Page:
Lecture and Video Series

COVID-19 Video Series

The United States is currently experiencing a pandemic due to the COVID-19 coronavirus. Because of this outbreak, most hospitals in the United States that participate in Pediatric Otolaryngology Fellowship training have eliminated all elective cases. This significantly impacts the training of our current Pediatric Otolaryngology fellows.

Goal: To increase the educational opportunities for pediatric otolaryngology fellows.


  1. To develop a lecture series to be given by Pediatric Otolaryngologists for the current fellows on high-yield topics for our subspecialty
  2. To develop educational materials that will help them achieve the knowledge required of a fellowship-trained pediatric otolaryngologist
  3. To foster relationships among fellows and Pediatric Otolaryngologists as our subspecialty deals with an unprecedented situation

Lecture #1- Congenital Hearing Loss

Lecture #2- Acute Otitis Media

Lecture #3- Current Concepts and Controversies in Microtia and Artesia

Lecture #4- Pediatric Sinusitis and Complications

Lecture #5- Nasal Obstruction Due to Congenital Nasal Masses

Lecture #6- Congenital Nasal Obstruction: Pyriform Aperture Stenosis and Choanal Atresia

Lecture #7- Juvenile Nasal Angiofibroma

Lecture #8- Airway Endoscopy: A Case-Based Approach to Management

Lecture #9- Congenital and Acquired Subglottic and Tracheal Stenosis

Lecture #10- Craniofacial Microsomia Oculo- Auricular- Vertebral Syndrome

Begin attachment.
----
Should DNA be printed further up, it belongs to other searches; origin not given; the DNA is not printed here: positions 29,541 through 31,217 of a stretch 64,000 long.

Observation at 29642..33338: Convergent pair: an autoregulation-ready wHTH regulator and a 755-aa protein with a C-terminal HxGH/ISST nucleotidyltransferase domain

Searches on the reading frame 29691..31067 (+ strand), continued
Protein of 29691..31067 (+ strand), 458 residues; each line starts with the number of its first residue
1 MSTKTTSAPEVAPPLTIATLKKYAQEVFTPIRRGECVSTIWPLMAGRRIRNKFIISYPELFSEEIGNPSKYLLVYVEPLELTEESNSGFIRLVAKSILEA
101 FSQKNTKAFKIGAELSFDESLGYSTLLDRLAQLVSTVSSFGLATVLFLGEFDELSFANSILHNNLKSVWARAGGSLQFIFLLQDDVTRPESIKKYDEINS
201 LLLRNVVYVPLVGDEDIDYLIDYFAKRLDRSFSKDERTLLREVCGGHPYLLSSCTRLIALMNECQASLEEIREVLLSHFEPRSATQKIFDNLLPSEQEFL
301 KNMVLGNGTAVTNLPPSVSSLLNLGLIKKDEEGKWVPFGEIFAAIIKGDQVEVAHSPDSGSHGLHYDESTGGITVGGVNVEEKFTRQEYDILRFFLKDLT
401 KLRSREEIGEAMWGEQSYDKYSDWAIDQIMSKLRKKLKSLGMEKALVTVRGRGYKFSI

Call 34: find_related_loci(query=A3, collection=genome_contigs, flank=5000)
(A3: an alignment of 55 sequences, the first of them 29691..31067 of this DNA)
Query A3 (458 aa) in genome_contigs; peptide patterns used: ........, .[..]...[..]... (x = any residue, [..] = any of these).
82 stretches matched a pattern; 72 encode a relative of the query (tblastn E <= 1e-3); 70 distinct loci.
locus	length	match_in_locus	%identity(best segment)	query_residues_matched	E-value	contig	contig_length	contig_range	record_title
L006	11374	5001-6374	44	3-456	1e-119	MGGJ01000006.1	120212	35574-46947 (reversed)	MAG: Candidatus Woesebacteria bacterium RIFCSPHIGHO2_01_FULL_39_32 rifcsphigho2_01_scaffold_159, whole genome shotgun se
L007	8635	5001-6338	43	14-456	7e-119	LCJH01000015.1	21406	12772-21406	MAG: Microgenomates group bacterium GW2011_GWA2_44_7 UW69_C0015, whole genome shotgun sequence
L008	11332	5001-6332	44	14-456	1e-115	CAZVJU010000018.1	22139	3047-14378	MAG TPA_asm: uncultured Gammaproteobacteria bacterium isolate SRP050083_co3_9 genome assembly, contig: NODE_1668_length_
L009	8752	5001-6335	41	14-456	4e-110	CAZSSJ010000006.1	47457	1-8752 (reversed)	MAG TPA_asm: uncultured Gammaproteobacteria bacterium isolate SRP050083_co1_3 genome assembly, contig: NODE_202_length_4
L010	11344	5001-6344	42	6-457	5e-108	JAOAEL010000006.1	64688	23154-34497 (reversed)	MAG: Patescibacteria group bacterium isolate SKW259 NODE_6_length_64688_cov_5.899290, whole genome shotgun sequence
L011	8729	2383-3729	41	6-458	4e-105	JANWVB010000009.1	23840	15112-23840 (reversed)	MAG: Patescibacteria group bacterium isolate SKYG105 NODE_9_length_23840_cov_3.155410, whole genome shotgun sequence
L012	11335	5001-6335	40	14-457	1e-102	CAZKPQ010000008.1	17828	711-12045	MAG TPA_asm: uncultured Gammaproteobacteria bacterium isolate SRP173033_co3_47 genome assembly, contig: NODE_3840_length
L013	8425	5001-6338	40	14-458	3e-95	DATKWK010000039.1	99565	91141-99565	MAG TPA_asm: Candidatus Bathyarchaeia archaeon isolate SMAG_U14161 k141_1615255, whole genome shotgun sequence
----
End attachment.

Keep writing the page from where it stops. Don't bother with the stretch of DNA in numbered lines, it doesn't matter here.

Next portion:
Lecture#11- Congenital Disorders of the Head and Neck

Lecture# 12a- Pediatric Head and Neck Malignancies

Lecture# 12b- Pediatric Head and Neck Malignancies

Lecture# 13- Pediatric Thyroid & Parathyroid Disorders: Are kids just small adults?

Lecture#14- Pediatric Open Laryngotracheal Surgery

Lecture#15- Optimizing Pediatric Outcomes Through Multidisciplinary Care

Lecture# 16- Obstructive Sleep Apnea

Lecture# 17- Evaluation of the Sleepy Child: What to do When the Sleep Study is Normal

Lecture# 18- Laryngomalacia

Lecture# 19- Pediatric Aspiration Evaluation and Management

Lecture #20- Pediatric Dysphagia and Instrumental Swallowing Assessments

Lecture# 21- Pediatric Vocal Cord Immobility

Lecture# 22- Pediatric Voice Disorders

Lecture# 23- Quality and Safety for a Child with a Tracheostomy

Lecture# 24- Airway Infections

Lecture# 25- Pediatric Cholesteatoma

Lecture# 26- Vascular Tumors

Lecture# 27- Otoplasty

Lecture# 28- Plagiocephaly and Craniosynostosis

Lecture# 29- Trustworthy Clinical Practice Guidelines: Advice for the Clinician-Reader

Lecture#30- VPI for Fellows- too close to finishing

Surgical Video Library



Peds Oto Video Competition

Complete Tracheal Rings with Tracheal Stenosis

John Dahl, MD, PhD
MBA Indiana University School of Medicine

Complete tracheal rings are a rare and difficult-to-manage entity described in the pediatric airway literature. Management largely depends on the patient’s severity of symptoms, degree of stenosis, and the affected levels of the trachea. Many different surgical techniques have been described as a form of tracheoplasty.